Telemarketers are almost universally hated. No one wants to be interrupted in the middle of dinner, when relaxing in front of the TV, or even when taking a nap, by a telemarketer’s fake cheerfulness.
When the National Do Not Call Registry started in 2004, it sounded like a great solution. It threatens hefty fines for telemarketers who call you when your number is on the list.
Signing up for the Do Not Call Registry is a good first step, but unfortunately it doesn’t stop all telemarketers. If your number isn’t on it already, go to https://www.donotcall.gov/ or call 1-888-382-1222. That adds your phone number permanently to the list. It stops ethical companies that follow the law, but unfortunately there are many rogue business that don’t care about legal compliance. They use fake Caller ID numbers, use robocallers, and hire offshore firms to bombard American homes with a barrage of phone spam.
I’m an avid follower of the www.800notes.com website, which lets spam call recipients document the phone number and call details. Not surprisingly, many Do Not Call Registry violators are scammers who aim to rip people off, so it’s no wonder they make illegal calls.
I write about scams regularly, and I’ve learned the best ways to handle telemarketers who break the law. Here are my suggestions:
1) Hang up immediately when you realize that you’ve answered a telemarketing call. Technically you should stay on the line and ask the caller to put you on the company’s “do not call” list. Realistically, if you’re already on the Do Not Call Registry, the company is already ignoring the law and isn’t likely to honor your request. Thus, it’s a waste of time to engage the caller.
Many illegal callers use taped robocall messages, like the infamous “Rachel from Card Member Services” or sophisticated voice recognition software that tricks you into believing you’re talking to a regular person. If a recorded message tells you to press a certain number to be taken off the call list, don’t do it. That just confirms that a live person answered and gets you bombarded with even more calls.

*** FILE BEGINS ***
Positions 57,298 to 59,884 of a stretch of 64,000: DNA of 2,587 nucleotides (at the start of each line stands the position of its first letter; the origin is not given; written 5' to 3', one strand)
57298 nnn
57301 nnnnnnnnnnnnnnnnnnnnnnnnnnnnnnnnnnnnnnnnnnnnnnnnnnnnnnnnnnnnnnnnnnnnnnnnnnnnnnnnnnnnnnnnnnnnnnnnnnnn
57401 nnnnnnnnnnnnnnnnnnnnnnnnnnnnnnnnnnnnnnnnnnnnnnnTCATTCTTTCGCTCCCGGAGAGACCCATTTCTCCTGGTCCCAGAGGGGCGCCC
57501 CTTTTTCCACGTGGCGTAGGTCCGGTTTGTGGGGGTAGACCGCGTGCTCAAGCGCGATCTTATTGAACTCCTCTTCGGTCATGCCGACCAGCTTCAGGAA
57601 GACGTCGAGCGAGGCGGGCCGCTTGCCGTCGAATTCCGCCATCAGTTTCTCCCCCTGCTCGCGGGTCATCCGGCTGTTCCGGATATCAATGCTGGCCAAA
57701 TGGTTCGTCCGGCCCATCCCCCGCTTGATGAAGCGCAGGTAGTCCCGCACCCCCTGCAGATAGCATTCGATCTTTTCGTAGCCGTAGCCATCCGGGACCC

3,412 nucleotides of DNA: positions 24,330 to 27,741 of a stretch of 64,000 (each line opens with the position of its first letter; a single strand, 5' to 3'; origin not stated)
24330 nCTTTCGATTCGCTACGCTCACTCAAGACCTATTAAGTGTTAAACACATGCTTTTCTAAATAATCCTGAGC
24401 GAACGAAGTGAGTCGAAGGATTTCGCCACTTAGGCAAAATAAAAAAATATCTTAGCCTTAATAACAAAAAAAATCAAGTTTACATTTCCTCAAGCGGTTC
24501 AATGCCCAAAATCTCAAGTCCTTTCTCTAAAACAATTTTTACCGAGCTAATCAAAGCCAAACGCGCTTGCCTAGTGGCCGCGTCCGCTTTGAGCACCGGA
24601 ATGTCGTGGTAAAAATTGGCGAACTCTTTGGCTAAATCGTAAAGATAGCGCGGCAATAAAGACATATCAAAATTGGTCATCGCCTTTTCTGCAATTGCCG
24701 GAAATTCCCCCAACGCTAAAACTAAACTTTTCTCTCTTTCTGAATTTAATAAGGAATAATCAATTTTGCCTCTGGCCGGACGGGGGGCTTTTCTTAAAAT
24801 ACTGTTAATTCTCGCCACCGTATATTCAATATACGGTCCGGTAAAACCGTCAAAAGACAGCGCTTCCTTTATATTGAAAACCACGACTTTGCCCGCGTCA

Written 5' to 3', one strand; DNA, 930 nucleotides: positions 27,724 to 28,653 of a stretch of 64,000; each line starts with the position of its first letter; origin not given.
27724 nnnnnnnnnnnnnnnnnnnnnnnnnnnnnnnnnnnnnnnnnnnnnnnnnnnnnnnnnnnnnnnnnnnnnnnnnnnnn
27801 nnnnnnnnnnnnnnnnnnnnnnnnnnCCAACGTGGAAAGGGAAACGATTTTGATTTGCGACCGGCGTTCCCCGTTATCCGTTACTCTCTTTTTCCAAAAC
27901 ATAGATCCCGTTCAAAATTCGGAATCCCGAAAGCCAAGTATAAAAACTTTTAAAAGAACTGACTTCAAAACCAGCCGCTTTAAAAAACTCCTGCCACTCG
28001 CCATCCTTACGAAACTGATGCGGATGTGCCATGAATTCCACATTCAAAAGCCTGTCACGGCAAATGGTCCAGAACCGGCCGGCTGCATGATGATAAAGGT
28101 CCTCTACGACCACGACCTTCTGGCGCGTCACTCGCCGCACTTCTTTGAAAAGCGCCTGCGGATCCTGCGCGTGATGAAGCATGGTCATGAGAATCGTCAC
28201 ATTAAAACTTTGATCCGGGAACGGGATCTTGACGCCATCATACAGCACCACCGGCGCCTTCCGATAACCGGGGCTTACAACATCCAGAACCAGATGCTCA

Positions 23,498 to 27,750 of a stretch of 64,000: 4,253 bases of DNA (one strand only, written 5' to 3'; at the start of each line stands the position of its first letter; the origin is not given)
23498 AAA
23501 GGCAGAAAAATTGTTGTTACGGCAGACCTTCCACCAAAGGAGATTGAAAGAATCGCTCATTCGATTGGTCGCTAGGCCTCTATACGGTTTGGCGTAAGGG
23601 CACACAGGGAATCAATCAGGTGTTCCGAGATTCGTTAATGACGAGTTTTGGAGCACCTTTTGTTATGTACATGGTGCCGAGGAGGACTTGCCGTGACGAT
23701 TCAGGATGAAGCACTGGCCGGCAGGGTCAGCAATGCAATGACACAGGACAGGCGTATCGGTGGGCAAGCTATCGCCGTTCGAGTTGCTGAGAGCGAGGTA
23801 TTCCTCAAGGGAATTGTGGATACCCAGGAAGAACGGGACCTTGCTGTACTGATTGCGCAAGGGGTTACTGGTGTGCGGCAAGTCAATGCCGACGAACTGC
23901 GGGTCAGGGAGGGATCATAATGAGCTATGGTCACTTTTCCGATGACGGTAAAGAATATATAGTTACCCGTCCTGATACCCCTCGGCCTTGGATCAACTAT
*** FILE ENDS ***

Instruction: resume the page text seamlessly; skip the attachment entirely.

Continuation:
If you don’t hang up immediately and have the misfortune to be drawn into a conversation, just hang up. People on 800notes.com often say, “I had to listen because the caller wouldn’t let me hang up.” That makes me roll my eyes because unless hand came through the phone and physically restrained them, nothing stopped them but a misguided sense of politeness. Telemarketers are rude for illegally calling you, so don’t hesitate to be rude right back.
2) Report the call. The Do Not Call Registry website has a link for filing complaints about illegal callers. Often the government can’t do much because the Caller ID is fake or the company is located overseas, but prosecutions do sometimes happen. It only takes a minute to file a complaint, and it might do some good.
3) Block repeated callers. Sometimes illegal telemarketers don’t get the hint when you hang up. Find out if your landline or cell phone provider has a call blocking service. If not, or if there’s a charge, consider getting a blocking app for your cell phone. For landlines, I personally recommend one of the Panasonic phone models that has built-in call blocking capabilities. There’s also a device called the Digitone Call Blocker that gives you a wide array of options for dealing with unwanted calls.
4) Get a throwaway phone number. Once you contact a business, it has the right to harass you with calls for 18 months unless you ask it to stop. Even then, it might not honor your request. That’s why I love www.google.com/voice, which gives you a free phone number and an impressive array of features. You can set it up to ring on your main phone and block unwanted callers easily. Many telemarketers don’t even get through to you because Google Voice automatically recognizes them as spam.
Don’t let telemareketers turn your phone into an annoyance. Follow these simple steps and you’ll shoot most of them down, even if they violate the Do Not Call Registry.